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Tomorrow is Forever Hardcover – February 1, 1996

4.5 out of 5 stars 31 customer reviews

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--This text refers to the Paperback edition.

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Editorial Reviews

Review

“A superior kind of tale.” —The New York Times
--This text refers to the Paperback edition.

About the Author

Gwen Bristow (1903–1980), the author of seven bestselling historical novels that bring to life momentous events in American history, such as the siege of Charleston during the American Revolution (Celia Garth) and the great California gold rush (Calico Palace), was born in South Carolina, where the Bristow family had settled in the seventeenth century. After graduating from Judson College in Alabama and attending the Columbia School of Journalism, Bristow worked as a reporter for New Orleans’ Times-Picayune from 1925 to 1934. Through her husband, screenwriter Bruce Manning, she developed an interest in longer forms of writing—novels and screenplays.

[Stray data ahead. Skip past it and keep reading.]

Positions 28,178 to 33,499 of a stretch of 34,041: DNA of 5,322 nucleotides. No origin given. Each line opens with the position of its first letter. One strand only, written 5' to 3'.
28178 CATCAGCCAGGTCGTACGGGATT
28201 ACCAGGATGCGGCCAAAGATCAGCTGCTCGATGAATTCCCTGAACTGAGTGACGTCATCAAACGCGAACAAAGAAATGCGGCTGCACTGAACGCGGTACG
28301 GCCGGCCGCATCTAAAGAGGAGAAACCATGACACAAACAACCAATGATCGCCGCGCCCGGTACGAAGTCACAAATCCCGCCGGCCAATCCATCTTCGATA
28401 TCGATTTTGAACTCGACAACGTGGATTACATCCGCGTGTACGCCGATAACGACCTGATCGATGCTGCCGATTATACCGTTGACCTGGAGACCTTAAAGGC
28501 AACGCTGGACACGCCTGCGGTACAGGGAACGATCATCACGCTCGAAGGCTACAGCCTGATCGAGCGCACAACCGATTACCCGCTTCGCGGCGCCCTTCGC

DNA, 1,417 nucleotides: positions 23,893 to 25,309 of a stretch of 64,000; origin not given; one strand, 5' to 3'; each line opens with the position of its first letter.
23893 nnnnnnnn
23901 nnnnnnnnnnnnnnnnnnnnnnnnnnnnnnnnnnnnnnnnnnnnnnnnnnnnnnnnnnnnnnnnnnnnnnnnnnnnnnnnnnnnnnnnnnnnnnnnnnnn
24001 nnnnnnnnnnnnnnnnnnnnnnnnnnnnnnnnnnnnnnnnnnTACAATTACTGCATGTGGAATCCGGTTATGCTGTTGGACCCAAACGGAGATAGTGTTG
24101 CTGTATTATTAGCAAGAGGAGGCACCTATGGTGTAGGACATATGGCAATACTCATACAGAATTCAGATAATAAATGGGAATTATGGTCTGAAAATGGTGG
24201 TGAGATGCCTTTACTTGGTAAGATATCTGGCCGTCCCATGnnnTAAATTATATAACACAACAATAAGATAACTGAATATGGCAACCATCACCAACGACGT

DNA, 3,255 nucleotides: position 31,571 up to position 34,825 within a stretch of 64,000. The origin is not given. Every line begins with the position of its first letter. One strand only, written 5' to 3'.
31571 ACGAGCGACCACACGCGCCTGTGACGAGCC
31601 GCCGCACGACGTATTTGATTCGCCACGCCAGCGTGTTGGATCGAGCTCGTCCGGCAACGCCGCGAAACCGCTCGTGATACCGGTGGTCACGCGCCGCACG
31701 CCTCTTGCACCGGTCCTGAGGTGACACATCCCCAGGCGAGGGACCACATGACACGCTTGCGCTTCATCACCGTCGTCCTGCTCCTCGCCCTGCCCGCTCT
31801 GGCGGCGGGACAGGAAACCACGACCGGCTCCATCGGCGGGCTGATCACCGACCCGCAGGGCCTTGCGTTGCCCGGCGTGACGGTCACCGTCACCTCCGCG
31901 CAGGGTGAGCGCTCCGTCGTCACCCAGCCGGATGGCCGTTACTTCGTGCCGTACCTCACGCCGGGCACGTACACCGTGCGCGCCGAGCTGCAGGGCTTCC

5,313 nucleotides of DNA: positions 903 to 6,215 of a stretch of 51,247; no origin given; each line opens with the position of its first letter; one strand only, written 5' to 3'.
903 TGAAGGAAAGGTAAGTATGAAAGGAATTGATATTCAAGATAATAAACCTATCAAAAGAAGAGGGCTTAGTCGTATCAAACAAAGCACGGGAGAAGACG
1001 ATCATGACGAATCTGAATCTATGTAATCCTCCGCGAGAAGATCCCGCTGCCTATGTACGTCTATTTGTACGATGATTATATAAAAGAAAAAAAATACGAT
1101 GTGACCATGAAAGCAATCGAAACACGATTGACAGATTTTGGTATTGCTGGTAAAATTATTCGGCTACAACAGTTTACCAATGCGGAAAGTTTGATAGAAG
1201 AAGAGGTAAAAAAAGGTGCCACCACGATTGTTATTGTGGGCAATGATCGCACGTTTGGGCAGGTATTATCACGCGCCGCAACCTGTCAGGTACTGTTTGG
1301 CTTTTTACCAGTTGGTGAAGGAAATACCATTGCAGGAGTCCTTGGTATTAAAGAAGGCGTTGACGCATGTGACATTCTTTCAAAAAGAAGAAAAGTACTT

After Bristow moved to Hollywood, her literary career took off with the publication of Deep Summer, the first novel in a trilogy of Louisiana-set historical novels, which also includes The Handsome Road and This Side of Glory. Bristow continued to write about the American South and explored the settling of the American West in her bestselling novels Jubilee Trail, which was made into a film in 1954, and in her only work of nonfiction, Golden Dreams. Her novel Tomorrow Is Forever also became a film, starring Claudette Colbert, Orson Welles, and Natalie Wood, in 1946.
--This text refers to the Paperback edition.
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Product Details

  • Hardcover: 218 pages
  • Publisher: Buccaneer Books (February 1, 1996)
  • Language: English
  • ISBN-10: 0899660274
  • ISBN-13: 978-0899660271
  • Product Dimensions: 8.8 x 5.8 x 0.7 inches
  • Shipping Weight: 14.4 ounces
  • Average Customer Review: 4.5 out of 5 stars  See all reviews (31 customer reviews)
  • Amazon Best Sellers Rank: #2,129,527 in Books (See Top 100 in Books)

Customer Reviews

Top Customer Reviews

Format: Paperback
I first read this book in German in the 1970s. It deals with a woman's pain suffered by the loss of her fiance to WW1 war efforts. She goes on with her life, gets married and starts her family. Years later an odd German man with disabilities enters the family's life. Suspicions mount in the woman's mind... is this the fiancee she lost years ago? She is just not sure. Meanwhile, this stranger becomes a mentor to her children and herself. While war philosophy abounds in this book, I see it primarily as a wonderful love story, one of the greatest I ever read! Gwen Bristow's style is gripping, a great read!